Robert Borosage of the Campaign for America’s Future:
1. The left was right. The president is in trouble because his historic reforms were too timid, not too bold. The recovery plan wasn’t big enough. The banks were rescued, but not reformed and no heads rolled. These two alone have been lethal to the economy, to working people, and not surprisingly to the president’s popularity and Democratic prospects.
2. The left was wrong—but not because it was too independent, but because it was too cooperative. Instead of building an independent populist movement with a moral voice driving opinion outside the Beltway, much energy and resources were devoted to the legislative sausage-making process, largely in support of the president’s agenda. This White House would have been far better served with an independent movement, such as those FDR and LBJ suffered and benefited from. One result is that the ersatz Tea Party formations captured the voice of populist outrage.
3. The left isn’t the problem; the corporate wing of the party is. The left hasn’t gotten in the president’s way, for better or worse. It’s the corporate right of the party—the Blue Dogs and New Democrats—that have stood in the way. They joined with Republicans to weaken the recovery plan. Sen. Max Baucus did the dance with so-called moderate Republicans like Charles “Death Panel” Grassley that ate up the first year in useless negotiations. Blue Dogs largely sabotaged energy legislation. New Democrats weakened already inadequate financial reforms. And the deficit hawks now sabotage needed jobs programs in an economy in big trouble. The problem with the left is that it has been too weak, not too strong.
4. The left hasn’t been a rebel; it’s been too good a soldier. Amazing that the White House would be upset at carping from the Beltway left which has embarrassed itself by its willingness to absorb insult and salute. Women rallied to support a health care bill that weakened choice. Progressives supported the bill despite the president’s unwillingness to fight for a public option, the taxes on good (read union) health care plans, and the grotesque deal with drug companies to sustain the ban on Medicare getting bulk price discounts. Environmentalists went so far as to embrace off-shore drilling in the failed effort to get the energy bill. Black leaders like Al Sharpton argued against any targeted economic programs, even as the African-American community was suffering depression levels of misery in the economic collapse. The antiwar movement gave the president a pass on Afghanistan. Gay people have been remarkably patient at delay in repealing the indefensible don’t-ask-don’t-tell policy. Progressives pushed financial reform hard, even after the Treasury Department helped defeat amendments to break up the big banks and more.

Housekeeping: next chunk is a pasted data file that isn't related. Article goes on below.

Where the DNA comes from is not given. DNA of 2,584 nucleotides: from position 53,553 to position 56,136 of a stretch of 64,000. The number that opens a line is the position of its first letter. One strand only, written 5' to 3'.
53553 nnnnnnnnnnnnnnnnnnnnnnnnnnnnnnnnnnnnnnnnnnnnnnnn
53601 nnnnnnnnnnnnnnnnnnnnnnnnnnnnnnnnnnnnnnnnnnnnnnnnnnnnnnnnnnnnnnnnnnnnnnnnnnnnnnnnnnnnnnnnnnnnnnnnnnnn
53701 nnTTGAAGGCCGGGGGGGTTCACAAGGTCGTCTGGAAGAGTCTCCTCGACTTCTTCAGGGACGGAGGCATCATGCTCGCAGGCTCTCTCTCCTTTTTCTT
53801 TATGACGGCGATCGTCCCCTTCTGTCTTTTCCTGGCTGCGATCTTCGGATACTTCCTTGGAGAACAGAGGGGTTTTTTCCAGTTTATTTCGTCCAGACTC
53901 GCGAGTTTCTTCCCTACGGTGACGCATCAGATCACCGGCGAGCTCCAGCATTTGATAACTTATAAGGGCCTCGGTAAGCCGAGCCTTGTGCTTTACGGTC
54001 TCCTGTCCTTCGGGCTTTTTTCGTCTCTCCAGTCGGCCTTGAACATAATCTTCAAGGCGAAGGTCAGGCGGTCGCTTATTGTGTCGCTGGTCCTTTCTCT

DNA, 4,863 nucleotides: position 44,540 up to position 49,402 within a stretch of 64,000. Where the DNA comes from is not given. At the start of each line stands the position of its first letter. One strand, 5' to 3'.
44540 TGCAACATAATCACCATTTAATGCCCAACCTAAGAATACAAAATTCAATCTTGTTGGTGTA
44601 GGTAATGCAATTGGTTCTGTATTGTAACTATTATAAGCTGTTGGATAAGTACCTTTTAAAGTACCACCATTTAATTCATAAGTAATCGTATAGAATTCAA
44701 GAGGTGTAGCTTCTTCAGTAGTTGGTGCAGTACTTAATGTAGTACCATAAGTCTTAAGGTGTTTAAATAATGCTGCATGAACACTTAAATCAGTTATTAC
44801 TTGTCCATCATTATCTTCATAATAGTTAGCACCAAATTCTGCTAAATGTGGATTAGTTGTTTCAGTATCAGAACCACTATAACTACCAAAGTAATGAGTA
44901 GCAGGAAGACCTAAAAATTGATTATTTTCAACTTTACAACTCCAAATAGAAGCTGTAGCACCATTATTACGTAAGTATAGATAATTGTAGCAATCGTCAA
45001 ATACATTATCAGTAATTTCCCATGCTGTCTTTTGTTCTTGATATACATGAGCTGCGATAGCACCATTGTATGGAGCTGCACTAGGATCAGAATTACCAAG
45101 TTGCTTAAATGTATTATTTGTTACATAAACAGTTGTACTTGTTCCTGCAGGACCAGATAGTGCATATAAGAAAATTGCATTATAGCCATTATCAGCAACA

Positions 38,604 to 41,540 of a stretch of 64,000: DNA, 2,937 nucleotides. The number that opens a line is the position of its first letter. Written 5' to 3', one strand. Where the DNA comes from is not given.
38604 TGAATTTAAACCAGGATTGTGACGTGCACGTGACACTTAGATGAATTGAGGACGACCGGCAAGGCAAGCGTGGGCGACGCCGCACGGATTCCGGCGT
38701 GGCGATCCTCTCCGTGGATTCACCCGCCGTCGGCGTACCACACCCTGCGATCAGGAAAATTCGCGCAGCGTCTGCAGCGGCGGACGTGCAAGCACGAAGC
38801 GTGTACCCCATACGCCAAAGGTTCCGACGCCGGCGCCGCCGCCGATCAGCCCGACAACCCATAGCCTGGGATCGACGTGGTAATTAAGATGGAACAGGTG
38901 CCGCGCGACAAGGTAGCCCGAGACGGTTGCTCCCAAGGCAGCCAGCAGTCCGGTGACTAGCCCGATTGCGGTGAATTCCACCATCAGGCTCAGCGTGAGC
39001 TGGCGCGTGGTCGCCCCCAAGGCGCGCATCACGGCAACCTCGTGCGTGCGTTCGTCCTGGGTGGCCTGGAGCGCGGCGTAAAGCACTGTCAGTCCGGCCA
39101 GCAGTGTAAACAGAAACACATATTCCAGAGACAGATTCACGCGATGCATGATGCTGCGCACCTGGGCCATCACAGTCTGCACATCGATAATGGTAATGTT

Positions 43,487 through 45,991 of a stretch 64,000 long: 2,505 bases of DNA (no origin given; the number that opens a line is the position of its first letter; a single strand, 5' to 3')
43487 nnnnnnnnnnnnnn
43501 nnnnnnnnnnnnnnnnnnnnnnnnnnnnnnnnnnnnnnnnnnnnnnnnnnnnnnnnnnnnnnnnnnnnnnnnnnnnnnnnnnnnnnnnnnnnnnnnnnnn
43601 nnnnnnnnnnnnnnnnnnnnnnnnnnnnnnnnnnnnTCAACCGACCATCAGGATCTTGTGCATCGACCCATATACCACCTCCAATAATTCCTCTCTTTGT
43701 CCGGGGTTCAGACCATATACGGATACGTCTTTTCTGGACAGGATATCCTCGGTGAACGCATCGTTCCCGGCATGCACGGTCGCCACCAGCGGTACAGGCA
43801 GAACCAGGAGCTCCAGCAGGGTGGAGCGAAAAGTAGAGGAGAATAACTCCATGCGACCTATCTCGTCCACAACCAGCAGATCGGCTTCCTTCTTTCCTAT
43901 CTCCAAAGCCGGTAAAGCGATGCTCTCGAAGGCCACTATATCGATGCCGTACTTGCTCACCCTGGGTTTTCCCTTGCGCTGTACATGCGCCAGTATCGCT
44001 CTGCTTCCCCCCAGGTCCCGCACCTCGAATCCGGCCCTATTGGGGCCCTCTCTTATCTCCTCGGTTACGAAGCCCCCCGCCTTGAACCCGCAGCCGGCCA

5. The White House has been hurt less because the left is critical, but because the White House isn’t listening. The left correctly understood the White House faced a pitched battle over the direction of the country, not a post-racial, pragmatic, bipartisan era of good feelings. The president’s search for bipartisan cooperation compromised his greatest asset — the bully pulpit. From day one, he should have been teaching Americans, over and over, how failed conservative ideas and policies had driven us over the cliff, just as FDR and Ronald Reagan had done from opposite ends of the political spectrum. The failure to do that has allowed conservatives to revive without changing a whit. Now, three months from the election, the president says he’s ready to draw the contrast and start pushing, far too late.
6. Reality counts. Gibbs accuses the professional left of being congenitally dissatisfied. I should hope so. But the White House problem isn’t temperament, it is reality.